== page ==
Being a small town you would have to walk or drive past the premises and one day I saw it advertised for sale on the internet. We didn’t think much of it as our focus was elsewhere and on the move out of CT, then my dad started making enquiries and when we opened our eyes again – here it was. The premises used to be a car dealership – back in the 60’s a Ford agency, then a Toyota and by the early 90’s a Nissan agency (maybe not exactly like that but you get the idea). By the time it came onto the market it was being run as a second hand car dealership – a showroom up front, offices in the middle and the workshop (for servicing etc) at the back. All of this under an 800 square meter structure allows me plenty of room to showcase all of the stock, my own workshop and a swimming pool where my wife teaches swimming! Every morning when I open up, I am so taken away by how awesome my shop is that I literally say out loud “Good morning Newly Defined!” Haha!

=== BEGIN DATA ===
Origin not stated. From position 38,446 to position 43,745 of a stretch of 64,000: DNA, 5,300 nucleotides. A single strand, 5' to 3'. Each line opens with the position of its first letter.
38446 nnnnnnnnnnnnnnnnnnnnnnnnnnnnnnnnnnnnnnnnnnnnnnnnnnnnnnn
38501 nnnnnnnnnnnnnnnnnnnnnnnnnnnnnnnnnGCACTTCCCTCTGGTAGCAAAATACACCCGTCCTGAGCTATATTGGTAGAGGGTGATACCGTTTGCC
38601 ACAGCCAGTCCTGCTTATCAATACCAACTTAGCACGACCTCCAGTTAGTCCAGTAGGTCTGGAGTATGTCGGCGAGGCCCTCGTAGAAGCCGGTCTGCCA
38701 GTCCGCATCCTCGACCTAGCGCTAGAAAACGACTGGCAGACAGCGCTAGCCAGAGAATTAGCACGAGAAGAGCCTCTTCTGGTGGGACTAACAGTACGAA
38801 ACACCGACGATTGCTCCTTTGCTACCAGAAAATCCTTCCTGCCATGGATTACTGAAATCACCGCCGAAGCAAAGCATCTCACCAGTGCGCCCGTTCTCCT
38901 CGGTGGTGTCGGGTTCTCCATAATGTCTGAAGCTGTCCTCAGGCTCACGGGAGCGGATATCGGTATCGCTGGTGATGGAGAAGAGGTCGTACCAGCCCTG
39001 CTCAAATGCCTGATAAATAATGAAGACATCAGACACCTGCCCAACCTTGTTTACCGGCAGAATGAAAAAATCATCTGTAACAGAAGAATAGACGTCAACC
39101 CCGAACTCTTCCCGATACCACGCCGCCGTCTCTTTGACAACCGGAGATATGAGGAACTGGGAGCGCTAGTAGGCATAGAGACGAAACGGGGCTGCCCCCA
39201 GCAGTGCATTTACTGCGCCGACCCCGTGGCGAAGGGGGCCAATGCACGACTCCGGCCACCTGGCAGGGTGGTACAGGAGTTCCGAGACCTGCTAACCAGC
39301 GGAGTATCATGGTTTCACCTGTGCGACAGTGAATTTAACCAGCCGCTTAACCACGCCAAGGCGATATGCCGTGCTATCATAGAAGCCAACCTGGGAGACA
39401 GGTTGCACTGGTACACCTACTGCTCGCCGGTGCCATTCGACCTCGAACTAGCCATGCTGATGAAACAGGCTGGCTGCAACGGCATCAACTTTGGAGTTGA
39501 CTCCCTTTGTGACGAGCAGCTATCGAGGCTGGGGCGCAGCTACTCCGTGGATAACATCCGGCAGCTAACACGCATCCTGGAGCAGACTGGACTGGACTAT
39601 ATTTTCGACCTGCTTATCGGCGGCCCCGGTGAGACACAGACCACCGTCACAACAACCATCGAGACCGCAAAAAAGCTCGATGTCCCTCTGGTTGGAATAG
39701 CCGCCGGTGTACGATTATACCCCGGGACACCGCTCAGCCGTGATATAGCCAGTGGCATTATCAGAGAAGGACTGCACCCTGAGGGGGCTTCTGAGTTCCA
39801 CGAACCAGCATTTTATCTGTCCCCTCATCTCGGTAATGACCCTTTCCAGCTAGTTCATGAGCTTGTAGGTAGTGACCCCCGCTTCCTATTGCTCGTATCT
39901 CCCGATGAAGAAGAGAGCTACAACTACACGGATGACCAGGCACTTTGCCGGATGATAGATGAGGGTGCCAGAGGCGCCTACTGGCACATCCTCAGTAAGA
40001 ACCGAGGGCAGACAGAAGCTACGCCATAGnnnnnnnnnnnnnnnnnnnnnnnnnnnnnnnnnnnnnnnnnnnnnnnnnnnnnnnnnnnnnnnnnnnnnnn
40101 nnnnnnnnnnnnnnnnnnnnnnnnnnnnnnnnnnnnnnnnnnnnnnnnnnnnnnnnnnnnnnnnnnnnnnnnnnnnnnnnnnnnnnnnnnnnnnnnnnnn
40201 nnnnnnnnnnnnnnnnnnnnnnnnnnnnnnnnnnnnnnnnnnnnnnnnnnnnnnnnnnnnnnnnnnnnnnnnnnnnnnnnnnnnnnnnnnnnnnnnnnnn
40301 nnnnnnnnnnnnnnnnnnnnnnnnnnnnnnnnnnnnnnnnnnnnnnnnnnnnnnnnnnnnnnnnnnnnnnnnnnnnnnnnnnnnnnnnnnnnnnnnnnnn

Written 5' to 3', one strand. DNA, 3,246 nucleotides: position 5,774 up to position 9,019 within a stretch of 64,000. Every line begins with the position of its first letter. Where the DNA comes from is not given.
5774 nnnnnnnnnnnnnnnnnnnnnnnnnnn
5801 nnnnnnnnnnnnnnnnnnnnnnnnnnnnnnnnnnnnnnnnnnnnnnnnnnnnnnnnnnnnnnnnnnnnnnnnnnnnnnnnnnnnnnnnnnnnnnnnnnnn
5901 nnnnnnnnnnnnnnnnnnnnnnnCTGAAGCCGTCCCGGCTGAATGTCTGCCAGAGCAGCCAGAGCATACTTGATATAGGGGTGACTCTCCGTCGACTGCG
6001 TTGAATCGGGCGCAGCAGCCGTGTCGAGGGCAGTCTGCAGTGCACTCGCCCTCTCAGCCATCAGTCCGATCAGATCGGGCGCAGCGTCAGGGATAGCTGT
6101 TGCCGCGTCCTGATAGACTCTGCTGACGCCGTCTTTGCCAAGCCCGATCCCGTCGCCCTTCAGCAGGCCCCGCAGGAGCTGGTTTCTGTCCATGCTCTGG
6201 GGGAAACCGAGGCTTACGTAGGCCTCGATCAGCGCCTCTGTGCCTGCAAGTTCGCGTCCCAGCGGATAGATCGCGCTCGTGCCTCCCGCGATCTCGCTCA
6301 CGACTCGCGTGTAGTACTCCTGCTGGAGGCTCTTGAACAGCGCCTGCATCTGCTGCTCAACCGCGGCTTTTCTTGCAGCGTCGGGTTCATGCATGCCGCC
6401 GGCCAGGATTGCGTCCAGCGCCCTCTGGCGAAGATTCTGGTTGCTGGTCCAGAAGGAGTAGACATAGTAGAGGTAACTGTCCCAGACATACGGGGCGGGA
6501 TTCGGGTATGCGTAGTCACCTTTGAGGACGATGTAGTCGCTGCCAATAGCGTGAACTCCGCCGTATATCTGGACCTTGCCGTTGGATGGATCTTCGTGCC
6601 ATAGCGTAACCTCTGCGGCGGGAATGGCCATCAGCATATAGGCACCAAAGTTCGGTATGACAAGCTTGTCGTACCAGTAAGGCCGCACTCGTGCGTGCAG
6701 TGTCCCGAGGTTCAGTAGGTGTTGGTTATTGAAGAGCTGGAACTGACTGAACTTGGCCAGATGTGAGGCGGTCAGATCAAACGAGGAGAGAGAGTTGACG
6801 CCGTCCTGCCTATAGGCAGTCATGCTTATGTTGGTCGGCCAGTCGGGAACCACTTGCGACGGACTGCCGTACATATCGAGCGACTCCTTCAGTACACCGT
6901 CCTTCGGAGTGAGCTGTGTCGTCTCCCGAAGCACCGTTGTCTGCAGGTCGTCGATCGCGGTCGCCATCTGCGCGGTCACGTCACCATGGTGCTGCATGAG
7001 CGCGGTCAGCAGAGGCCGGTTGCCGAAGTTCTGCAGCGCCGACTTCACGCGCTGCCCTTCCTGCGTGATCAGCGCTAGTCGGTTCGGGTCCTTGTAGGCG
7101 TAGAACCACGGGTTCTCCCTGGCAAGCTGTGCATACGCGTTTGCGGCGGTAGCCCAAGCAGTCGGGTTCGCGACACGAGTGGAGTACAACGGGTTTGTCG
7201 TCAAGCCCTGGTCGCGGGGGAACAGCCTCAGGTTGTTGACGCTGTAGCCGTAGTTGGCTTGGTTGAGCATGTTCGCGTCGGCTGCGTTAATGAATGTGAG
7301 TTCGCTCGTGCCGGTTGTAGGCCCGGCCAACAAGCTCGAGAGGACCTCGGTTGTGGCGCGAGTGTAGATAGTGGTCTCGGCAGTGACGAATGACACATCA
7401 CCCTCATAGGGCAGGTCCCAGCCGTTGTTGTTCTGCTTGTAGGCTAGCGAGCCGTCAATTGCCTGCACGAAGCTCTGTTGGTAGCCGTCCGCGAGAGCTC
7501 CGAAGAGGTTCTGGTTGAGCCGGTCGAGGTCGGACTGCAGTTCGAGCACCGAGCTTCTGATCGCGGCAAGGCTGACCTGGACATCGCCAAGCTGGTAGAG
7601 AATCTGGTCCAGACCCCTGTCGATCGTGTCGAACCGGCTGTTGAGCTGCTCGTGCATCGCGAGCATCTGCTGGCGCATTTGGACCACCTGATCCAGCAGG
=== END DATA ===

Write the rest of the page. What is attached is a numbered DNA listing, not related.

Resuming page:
Without giving away your secrets, how do you go about finding new pieces?

I try and stick to a formula but it never works, one needs to be so disciplined when buying in this industry because what I like doesn’t necessarily mean that you will like it – I learnt that the hard way! But having such a big space also allows me to take some risk in what I buy, which is a good thing (if it sells). The internet has its advantages and disadvantages too, I can place on-line bids which is cool but a private collector can demand higher prices from seeing what is on offer blowing a dealer out of the water. Some days good stock will come off the street/walk-ins, auctions are always good fun with cheap coffee and oily food but for me it is all about the scratching and picking. Spotting that one piece in-amongst the thorns and yes, the roses! If you know what I mean?

 

Do you often have to restore pieces? Or do you prefer buying items that are in a good condition already?

I do a lot of restoration, for me the more the better! I have learnt and gained so much experience from being forced to do it myself that I can identify the necessary with and in a realistic approach.

 

How do you keep track of everything in the shop?